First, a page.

Wednesday, February 9, 2011

The Mockingbirds by Daisy Whitney

iconiconAfter all of the dark fantasy I've been reading lately, I was ready for something a little more "normal."  I've had The Mockingbirds out from the library for weeks, and I won't be able to renew it again, so I decided to read it yesterday.  (Yes, I read a book that wasn't an ebook!  Are you shocked?)

In many ways, Daisy Whitney's book was really difficult to read, so I can only imagine how hard it was for her to write.  It's because of the topic: It begins with the main character, Alex, waking up in a strange boy's bed, and realizing she has no memory of what happened.  Although she tries to deny it at first, it is immediately clear to her friends that she has been date-raped.

Unfortunately, their boarding school does not really have any sort of system in place to protect students from crimes like this one, so Alex's friends convince her to go to the Mockingbirds, a secret (from the faculty) organization of students that metes out justice.

The book goes through all of the agonizing reactions a girl or woman who is raped goes through: self-disgust and self-blame, having to face him again, and the indecision about whether she is doing the right thing by taking it to the authorities (in this case, the Mockingbirds).  Although I read the entire book over the course of yesterday afternoon and evening, there were several times that I had to put it down for a little bit because it was so difficult to read.  I wanted to know what happened, but at the same time, it was like I was going through all of it with Alex — except that I had the ability to make it stop happening by putting the book down.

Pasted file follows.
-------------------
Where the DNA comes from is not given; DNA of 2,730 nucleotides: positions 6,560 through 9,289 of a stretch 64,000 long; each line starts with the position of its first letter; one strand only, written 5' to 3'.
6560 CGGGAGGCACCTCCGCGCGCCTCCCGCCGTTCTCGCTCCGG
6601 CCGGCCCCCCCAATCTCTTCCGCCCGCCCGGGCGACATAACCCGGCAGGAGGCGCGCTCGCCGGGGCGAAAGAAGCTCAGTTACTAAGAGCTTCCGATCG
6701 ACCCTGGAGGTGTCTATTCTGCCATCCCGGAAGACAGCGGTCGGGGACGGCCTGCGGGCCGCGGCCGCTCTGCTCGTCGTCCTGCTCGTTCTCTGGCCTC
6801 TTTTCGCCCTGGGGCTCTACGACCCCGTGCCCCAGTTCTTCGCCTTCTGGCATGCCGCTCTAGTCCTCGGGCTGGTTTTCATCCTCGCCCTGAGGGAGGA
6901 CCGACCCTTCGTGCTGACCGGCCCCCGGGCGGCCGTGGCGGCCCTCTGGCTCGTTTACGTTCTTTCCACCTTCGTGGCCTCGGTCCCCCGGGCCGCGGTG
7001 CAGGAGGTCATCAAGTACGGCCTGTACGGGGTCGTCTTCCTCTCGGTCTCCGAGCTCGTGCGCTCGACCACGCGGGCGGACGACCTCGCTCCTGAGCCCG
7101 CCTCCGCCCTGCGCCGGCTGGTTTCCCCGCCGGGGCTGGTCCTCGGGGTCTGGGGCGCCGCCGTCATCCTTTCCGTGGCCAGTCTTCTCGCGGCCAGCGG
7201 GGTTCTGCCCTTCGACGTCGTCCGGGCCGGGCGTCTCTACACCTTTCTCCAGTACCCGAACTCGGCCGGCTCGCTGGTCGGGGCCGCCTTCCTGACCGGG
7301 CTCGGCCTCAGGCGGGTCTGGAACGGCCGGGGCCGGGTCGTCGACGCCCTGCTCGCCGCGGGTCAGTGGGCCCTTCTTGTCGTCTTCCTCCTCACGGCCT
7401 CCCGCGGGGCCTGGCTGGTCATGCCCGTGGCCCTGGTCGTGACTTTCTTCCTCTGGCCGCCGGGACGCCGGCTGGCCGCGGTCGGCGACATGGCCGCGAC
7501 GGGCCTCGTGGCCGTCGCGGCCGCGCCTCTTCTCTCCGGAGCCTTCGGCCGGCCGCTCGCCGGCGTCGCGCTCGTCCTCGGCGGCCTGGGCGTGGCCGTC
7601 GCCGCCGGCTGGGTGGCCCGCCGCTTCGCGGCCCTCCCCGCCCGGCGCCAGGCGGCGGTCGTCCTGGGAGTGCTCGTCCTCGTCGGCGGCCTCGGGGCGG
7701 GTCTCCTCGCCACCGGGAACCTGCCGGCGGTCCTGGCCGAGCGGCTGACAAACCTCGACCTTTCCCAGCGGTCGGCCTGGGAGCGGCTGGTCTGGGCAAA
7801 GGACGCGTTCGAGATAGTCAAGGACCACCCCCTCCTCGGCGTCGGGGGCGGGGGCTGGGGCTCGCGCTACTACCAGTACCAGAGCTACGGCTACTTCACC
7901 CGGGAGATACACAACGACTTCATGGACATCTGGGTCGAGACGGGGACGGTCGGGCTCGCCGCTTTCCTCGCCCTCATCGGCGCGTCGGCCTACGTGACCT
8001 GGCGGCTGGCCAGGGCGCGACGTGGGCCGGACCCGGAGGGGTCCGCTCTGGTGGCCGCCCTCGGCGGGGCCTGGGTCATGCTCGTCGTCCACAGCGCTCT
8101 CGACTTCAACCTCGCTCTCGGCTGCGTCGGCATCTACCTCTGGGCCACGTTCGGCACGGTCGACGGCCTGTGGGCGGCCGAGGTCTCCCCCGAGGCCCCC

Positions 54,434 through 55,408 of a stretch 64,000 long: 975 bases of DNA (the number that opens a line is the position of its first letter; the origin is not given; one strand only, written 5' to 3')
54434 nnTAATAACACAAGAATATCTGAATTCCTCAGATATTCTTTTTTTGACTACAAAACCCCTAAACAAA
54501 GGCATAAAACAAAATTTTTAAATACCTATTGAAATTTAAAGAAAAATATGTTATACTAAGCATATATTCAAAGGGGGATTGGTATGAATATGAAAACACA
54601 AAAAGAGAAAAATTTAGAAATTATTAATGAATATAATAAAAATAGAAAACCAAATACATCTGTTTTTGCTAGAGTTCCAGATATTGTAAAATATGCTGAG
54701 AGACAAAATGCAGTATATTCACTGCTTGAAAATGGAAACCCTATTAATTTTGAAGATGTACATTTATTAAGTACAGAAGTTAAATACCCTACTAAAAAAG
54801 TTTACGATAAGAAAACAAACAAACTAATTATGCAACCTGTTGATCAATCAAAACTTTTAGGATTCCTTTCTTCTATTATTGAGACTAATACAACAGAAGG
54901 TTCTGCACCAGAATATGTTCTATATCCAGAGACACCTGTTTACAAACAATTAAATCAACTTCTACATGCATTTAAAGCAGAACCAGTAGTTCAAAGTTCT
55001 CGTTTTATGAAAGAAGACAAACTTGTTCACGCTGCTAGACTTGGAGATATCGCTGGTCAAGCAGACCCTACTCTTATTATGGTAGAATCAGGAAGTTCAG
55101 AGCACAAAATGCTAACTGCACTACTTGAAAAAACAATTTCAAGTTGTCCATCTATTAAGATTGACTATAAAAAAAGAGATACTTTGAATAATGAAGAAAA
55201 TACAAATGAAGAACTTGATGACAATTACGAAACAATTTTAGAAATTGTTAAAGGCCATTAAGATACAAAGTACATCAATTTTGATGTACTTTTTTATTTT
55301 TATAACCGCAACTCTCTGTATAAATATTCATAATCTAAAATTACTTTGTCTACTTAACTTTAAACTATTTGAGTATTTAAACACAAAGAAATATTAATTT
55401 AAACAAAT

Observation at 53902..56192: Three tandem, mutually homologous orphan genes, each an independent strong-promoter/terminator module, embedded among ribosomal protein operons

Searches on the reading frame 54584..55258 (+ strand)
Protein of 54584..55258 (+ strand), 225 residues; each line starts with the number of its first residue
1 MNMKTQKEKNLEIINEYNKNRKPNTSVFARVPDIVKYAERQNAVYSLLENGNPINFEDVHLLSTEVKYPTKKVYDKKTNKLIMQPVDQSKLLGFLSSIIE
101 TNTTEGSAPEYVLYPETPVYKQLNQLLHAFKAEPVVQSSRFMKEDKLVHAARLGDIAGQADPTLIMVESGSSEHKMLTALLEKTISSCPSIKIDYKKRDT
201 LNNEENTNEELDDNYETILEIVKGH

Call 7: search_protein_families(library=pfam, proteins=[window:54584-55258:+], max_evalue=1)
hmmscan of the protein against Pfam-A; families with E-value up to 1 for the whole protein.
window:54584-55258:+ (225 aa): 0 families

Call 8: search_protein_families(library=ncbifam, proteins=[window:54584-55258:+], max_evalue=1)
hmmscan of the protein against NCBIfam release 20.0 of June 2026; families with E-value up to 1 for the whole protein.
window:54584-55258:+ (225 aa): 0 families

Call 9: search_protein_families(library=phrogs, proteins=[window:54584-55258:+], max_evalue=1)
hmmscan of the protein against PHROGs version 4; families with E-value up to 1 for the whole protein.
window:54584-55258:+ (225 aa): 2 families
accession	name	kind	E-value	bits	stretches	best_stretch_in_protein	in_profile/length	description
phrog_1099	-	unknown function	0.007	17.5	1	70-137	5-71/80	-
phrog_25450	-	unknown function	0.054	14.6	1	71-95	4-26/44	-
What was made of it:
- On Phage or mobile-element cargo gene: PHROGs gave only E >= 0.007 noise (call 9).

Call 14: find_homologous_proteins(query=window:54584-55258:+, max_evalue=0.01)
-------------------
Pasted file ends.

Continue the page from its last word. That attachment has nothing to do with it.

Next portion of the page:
Despite the difficult subject matter, it was a very compelling book, which was what kept me from putting it down for too long.  (Obviously, since I finished it in a day.)  It is also a subject that I think a lot of girls can relate to.  I forget what the percentage of girls estimated to have been date-raped is, but I know it's high; and many of those who haven't been have felt some amount of pressure, or had a boy do something inappropriate that made her uncomfortable, and will relate in that respect.

The indecision that Alex goes through is difficult for me, because I know she's right to be pursuing justice, but she really struggles with it over the course of the book.  It's very satisfying, however, to see how Alex grows throughout the course of the book — and throughout the course of the semester.  By standing up for herself, however reluctantly at first, she finds inner strength, but she also discovers that pursuing justice is not the same as pursuing vengeance.  The justice is about keeping students safe in the future, but ultimately, she has to come to terms with what happened herself.

Although the subject matter really can be difficult, I think this is a wonderful example of how YA fiction is often more meaningful and moving than adult fiction.  It really doesn't get much better than The Mockingbirds.

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